The Falcons needed to win, or at least put an impressive showing on the field against the Packers. They’ve needed to show some urgency and get some wins for weeks now, and arguably for seasons now, and when push comes to shove it never happens. The game against Green Bay was no exception.
Atlanta has been alternately righteously angry and snippy about the way this season has gone, the way last season went, and the way the season before went. There is always a reason to cite, whether it be injury or a change in coaching or a surprisingly game performance, for why this team is not what it’s supposed to be. Injuries are a legitimate factor, but at some point you have to look at the team you’ve assembled and accept that it is neither as good nor as well-coached as you have promised it would be. That time is now, but of course the time has been now for some time now.
Few fans relish seeing coaches fired. Few fans want to have hard conversations about what’s next, especially if it involves significant personnel changes that might remove some familiar faces from the roster. All of us want to see this freakin’ team win some football games, and to escape from the embarrassment that comes from being a fan of a team that constantly either blows leads or gets blown out. The fact that the Falcons won’t give us an opportunity to do that has nothing to do with any of us, and it’s high time we stopped yelling at one another and recognized that the responsibility for this team’s failures falls on this team. They’re the only ones who can do something about it, and while it is crazy-making to jab our fingers in the air in the direction of “THIS TEAM IS DOOMED” every week with no changes, there’s literally nothing else we can do.
It’s high time the team recognized that they are embarrassing themselves to the point of no return. The Packers are a very good football team, but they humiliated Atlanta with plenty of running back receptions and Robert Tonyan touchdowns and a defense that easily handled an anemic offense. Atlanta’s injuries are a legitimate factor, but they can’t come close to explaining this team’s endless failure train under this current brain trust, Again, I’m hoping the team will realize that it’s time to evaluate their future, and regardless of the specific moves they make, the franchise can’t keep clinging to hope for a 2020 season that effectively ended against Green Bay. If Dan Quinn and company had answers—and as good as the last couple of drafts have been, if the front office had answers—we’d have seen that on the field by now.
This will lead to tough questions. The Falcons might legitimately turn over several safeties next year, they need to think about post-Matt Ryan life even if that’s not coming until 2022 or later, and there are few players on the roster who figure to be absolute locks for the next quality Atlanta football team, with Grady Jarrett and Calvin Ridley landing at the top of that list. Coming to the end or very near the end of an era with so many close brushes with greatness and a couple of possible Hall of Famers sucks, as I touched upon above, but in the weeks and months ahead we’re going to have to get used to talking about, if we haven’t already. There will be plenty of time to consider that future once we power through the grind that the remaining three-quarters of the season will bring.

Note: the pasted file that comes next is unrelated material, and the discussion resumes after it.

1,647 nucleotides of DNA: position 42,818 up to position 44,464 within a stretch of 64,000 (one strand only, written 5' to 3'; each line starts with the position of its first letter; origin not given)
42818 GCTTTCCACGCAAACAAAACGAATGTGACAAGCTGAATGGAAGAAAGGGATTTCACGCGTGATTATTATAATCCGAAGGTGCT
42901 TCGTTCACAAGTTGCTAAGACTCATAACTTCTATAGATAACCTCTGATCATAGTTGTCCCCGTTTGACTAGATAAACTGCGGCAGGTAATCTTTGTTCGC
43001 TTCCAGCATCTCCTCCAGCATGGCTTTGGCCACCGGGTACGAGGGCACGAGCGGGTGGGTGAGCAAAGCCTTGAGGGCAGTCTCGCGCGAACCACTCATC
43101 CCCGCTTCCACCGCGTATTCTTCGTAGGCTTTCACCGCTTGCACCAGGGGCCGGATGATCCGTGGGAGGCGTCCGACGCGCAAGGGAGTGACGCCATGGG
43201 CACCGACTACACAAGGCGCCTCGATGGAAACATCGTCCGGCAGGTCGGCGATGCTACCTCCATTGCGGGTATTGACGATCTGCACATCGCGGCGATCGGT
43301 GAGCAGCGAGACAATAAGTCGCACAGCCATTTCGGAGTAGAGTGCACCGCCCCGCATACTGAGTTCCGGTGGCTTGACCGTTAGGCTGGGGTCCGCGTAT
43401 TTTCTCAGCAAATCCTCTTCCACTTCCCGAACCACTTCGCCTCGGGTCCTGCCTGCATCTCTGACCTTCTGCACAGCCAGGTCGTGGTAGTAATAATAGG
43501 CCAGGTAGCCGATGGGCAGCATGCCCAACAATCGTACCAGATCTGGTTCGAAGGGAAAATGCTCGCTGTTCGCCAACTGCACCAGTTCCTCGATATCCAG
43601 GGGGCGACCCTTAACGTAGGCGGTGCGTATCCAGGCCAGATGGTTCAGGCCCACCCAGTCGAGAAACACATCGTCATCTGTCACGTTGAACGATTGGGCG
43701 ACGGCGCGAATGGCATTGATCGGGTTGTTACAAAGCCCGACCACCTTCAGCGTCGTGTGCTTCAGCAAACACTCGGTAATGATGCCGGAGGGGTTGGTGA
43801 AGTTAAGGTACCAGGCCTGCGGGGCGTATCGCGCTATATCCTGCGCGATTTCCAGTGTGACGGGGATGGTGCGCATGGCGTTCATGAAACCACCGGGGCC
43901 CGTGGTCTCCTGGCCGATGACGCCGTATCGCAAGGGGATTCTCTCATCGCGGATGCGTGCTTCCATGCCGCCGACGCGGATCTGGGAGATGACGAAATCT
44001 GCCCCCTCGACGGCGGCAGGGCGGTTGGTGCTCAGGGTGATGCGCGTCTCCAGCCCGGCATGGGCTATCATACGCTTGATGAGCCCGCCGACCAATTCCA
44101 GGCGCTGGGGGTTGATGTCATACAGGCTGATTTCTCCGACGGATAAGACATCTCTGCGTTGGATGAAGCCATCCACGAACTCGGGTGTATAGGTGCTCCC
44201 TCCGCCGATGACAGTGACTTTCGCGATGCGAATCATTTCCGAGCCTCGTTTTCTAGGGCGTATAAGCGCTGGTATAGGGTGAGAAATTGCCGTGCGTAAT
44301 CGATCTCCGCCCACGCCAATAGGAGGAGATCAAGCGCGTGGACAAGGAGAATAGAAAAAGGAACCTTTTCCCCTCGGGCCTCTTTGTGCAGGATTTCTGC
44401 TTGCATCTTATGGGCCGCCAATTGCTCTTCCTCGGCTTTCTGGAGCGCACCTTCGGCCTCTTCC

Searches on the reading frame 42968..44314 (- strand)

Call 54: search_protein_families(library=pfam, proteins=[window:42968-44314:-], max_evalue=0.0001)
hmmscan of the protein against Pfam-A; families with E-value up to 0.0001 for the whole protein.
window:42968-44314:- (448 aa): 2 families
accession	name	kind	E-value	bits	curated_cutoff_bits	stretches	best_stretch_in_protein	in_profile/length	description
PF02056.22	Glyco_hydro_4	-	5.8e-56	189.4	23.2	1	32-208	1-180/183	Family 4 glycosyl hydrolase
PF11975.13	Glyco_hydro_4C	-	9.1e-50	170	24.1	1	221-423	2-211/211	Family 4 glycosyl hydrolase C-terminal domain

For now, though, on to the full recap.
- That goal line stop was pretty, wasn’t it? The Falcons run defense has quietly been one of the few good things this team has put on the field in 2020, and in the first quarter alone they had three big stuffs, including a Jamaal Williams hard stop when the Falcons needed it to keep the Packers out of the end zone on fourth down. Deion Jones was a factor on more than one of those, but the defensive line also did a great job of taking care of business. The run defense is one thing to build out for the short term, with Jones looking increasingly like a plus run defender even if some of his coverage choices are baffling.
Of course, even that fell apart late, so we’re grasping at straws a bit here.
- Todd Gurley may or may not proven to be a great signing, but in times of sadness and failure you appreciate effort a lot more. Again and again against the Packers, Gurley fought through a lot of contact to try to make something happen, culminating in an excellent touchdown in the third quarter and another one enabled by a stellar Matt Ryan block in the fourth quarter. This is not a veteran cashing a check, but a guy who probably grew up rooting for the Falcons trying to make plays happen for them, and I respect the hell out of that even if it can’t rescue this season and even if his final numbers were very Dirk Koetter run game-esque.
- On a night where Calvin Ridley was effectively invisible past a few unproductive early targets, Olamide Zaccheaus stepped up and put forth a truly heroic effort. He had 8 receptions for 86 8 yards on the night, 4 more than the next-highest receiver (Hayden Hurst with a solid 4 for 51 yards) and was the only man who consistently appeared to be open and alert on the night. The injuries to Ridley, Julio Jones, and Russell Gage clearly were a factor here, so having a capable receiver like Zaccheaus available to step in is a massive difference maker for a team that somehow didn’t wilt when they went down big.
Given the way injuries are piling up in Atlanta, he may well have more big days the rest of the way.
- Grady Jarrett repeatedly sniffed out short passes and run plays to Aaron Jones and Jamaal Williams and stopped them in their tracks. It’s jarring to see Jarrett on a defense that is too banged up and listless to do much because he’s far and away the best player out there, and he deserves better.